This story didn’t get as much attention as I would’ve have expected, I think because it’s actually becoming routine.
A jury last week awarded a family who lost their wife and mother to lung cancer in 1995 after years of smoking a $37.5 award from R.J. Reynolds.
This judgement is part of the old Engle Florida Supreme Court case. In that case, a huge class action settlement — $145 billion — was awarded to a number of smokers for the tobacco industry’s long and sordid history of lying about the addictiveness of nicotine and for marketing to kids.
The tobacco industry filed an appeal to the Florida Supreme Court and the court threw the award out. At the time — 2006 — it appeared to be a big victory for Big Tobacco, but it was a mixed ruling. The Supreme Court threw out the award, but did allow each of the plaintiffs to file individual lawsuits against the tobacco industry.
That has turned out to be a big deal. There were a total of 8,000 individual lawsuits filed in Florida as a result of the ruling, so Big Tobacco is constantly in court in Florida, and repeatedly losing jury awards. $37.5 million won’t break RJR, but multiply $37.5 million by 8,000 — now you’re hurting the industry … big time. So far, $360 million damages have been awarded as a result of the Engle ruling — nowhere near the original $145 billion number, but hurting the industry nonetheless (You know the biggest reason cigarettes are more expensive now than 10 years ago? It’s not cigarette taxes, it’s legal costs.)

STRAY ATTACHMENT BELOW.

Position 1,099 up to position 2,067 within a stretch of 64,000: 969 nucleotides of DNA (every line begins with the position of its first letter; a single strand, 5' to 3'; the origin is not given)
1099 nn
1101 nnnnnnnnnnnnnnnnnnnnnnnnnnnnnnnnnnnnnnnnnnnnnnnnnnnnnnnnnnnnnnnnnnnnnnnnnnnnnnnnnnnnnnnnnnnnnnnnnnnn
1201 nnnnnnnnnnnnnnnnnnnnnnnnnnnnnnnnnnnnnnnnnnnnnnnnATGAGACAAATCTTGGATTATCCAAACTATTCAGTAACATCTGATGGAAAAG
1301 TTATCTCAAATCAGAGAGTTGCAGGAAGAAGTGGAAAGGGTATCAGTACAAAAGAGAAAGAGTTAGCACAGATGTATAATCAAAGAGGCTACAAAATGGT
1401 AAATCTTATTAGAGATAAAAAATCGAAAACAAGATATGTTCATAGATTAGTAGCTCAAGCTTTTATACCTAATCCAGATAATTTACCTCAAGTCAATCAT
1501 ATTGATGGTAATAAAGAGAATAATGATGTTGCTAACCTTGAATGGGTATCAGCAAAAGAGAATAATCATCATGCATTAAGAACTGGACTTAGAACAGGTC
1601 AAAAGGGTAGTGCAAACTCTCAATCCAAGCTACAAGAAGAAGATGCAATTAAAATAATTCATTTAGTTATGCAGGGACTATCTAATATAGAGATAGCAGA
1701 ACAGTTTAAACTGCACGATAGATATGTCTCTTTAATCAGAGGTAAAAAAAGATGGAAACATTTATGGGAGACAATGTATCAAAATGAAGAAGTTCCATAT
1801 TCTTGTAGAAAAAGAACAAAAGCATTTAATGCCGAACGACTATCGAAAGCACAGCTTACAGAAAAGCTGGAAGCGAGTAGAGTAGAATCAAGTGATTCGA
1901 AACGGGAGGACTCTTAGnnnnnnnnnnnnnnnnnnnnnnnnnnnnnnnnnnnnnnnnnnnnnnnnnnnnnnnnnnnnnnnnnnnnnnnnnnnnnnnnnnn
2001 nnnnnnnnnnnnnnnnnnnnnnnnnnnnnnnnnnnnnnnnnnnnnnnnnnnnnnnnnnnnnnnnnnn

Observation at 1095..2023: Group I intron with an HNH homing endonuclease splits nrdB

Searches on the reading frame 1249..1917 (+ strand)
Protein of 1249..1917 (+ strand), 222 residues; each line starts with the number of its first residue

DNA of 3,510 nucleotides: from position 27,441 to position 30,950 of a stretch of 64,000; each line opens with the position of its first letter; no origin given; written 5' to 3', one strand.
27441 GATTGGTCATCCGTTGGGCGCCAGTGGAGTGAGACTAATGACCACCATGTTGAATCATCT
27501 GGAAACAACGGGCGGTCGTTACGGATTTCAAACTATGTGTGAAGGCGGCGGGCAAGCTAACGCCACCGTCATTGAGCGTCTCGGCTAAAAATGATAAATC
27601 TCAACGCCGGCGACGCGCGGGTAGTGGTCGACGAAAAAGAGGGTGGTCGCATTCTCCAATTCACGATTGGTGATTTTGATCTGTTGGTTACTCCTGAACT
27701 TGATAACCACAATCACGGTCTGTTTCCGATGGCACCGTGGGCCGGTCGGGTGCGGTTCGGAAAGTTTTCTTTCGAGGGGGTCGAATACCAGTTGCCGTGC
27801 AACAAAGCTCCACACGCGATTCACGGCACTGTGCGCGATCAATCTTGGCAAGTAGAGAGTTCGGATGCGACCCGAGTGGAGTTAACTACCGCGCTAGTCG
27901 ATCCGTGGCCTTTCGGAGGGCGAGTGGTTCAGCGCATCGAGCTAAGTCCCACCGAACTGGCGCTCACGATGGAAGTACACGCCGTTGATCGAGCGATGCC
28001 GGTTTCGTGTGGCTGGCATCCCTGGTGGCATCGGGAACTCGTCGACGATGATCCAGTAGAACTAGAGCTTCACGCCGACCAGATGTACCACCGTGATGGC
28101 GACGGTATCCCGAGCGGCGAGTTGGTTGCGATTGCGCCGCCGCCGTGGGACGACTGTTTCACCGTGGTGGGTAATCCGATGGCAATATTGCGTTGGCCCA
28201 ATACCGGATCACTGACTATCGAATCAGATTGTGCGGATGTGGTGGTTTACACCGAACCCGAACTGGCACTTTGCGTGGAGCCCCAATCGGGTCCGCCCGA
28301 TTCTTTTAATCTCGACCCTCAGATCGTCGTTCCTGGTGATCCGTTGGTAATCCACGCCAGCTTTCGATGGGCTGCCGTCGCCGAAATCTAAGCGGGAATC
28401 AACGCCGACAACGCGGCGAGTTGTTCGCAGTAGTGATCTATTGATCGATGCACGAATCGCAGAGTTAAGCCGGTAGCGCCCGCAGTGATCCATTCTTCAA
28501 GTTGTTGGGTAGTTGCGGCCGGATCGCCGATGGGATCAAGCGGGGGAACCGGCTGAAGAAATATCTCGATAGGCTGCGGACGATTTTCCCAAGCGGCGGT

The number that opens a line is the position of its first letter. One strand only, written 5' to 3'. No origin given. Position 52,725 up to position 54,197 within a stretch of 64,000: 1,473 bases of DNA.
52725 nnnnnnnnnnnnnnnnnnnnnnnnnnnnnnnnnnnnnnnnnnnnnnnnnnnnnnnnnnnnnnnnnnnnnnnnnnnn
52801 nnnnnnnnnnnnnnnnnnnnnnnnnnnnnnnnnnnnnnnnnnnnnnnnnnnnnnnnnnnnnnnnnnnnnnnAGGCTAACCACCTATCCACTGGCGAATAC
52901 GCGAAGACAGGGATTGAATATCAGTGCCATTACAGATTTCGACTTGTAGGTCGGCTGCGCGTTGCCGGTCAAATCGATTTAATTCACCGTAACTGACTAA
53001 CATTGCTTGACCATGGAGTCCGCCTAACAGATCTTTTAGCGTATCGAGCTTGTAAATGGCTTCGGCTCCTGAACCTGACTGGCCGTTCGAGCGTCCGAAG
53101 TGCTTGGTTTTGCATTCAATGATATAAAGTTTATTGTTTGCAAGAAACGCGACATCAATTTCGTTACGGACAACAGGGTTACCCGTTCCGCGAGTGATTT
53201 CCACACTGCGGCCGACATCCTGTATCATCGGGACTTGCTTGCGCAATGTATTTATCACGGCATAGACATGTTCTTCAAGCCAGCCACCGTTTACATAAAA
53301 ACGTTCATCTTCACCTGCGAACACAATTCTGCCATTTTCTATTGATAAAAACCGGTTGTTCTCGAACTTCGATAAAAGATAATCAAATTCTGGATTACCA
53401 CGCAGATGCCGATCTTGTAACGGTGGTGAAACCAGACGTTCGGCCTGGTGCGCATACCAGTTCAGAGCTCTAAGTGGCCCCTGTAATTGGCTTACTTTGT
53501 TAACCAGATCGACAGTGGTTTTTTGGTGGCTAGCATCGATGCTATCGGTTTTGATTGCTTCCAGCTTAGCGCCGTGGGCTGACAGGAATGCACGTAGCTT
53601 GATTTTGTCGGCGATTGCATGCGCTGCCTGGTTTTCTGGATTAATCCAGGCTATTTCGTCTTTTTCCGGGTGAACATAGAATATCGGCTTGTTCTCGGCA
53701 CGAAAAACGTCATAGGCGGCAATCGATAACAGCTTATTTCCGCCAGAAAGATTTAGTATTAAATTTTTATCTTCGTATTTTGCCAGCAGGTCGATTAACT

R..J Reynolds tried to use the old hoary defence of “it was her choice to smoke,” but that defence has failed time and again in these jury awards, for two reasons A) Big Tobacco was knowingly selling a toxic, poisonous and physically addictive product .. and lied for decades about the addictive nature of nicotine, and B) Because of the industry’s long and sordid history of marketing to teens (R.J. Reynolds are the guys who invented Joe Camel, remember.). It’s interesting reading a lot of the comments on this story about what BS the ruling is because it was her choice to smoke. No, they don’t get it. That defence doesn’t carry much weight with juries or judges, the fact is because they lied and covered up the dangers of their product, the tobacco industry is still liable for damages … “it was their choice to smoke” isn’t going to work. I tried making that point on that thread at HP; I got a few likes but no responses.
The woman who died in this case — Laura Grossman — was only 38 when she died of lung cancer in 1995.
R.J. Reynolds (which makes Philip Morris look like choir boys by comparison sometimes) also made the absolutely despicable defence that Grossman’s death was her husband’s fault because he didn’t do more to make her quit.
R.J. Reynolds Tobacco Company has appealed the verdict, claiming that Grossman’s husband, Jan Grossman, should be held responsible for Laura’s death for “failing to change another person’s course of conduct.” As part of the court ruling, Grossman’s husband and two children were also awarded $15 million in compensatory damages.
That just shows how utterly venal these guys are, especially R.J. Reynolds.
R.J. Reynolds will definitely appeal, the company always does. And they might get the award reduced; Big Tobacco has had some success there, but not as often as in the past.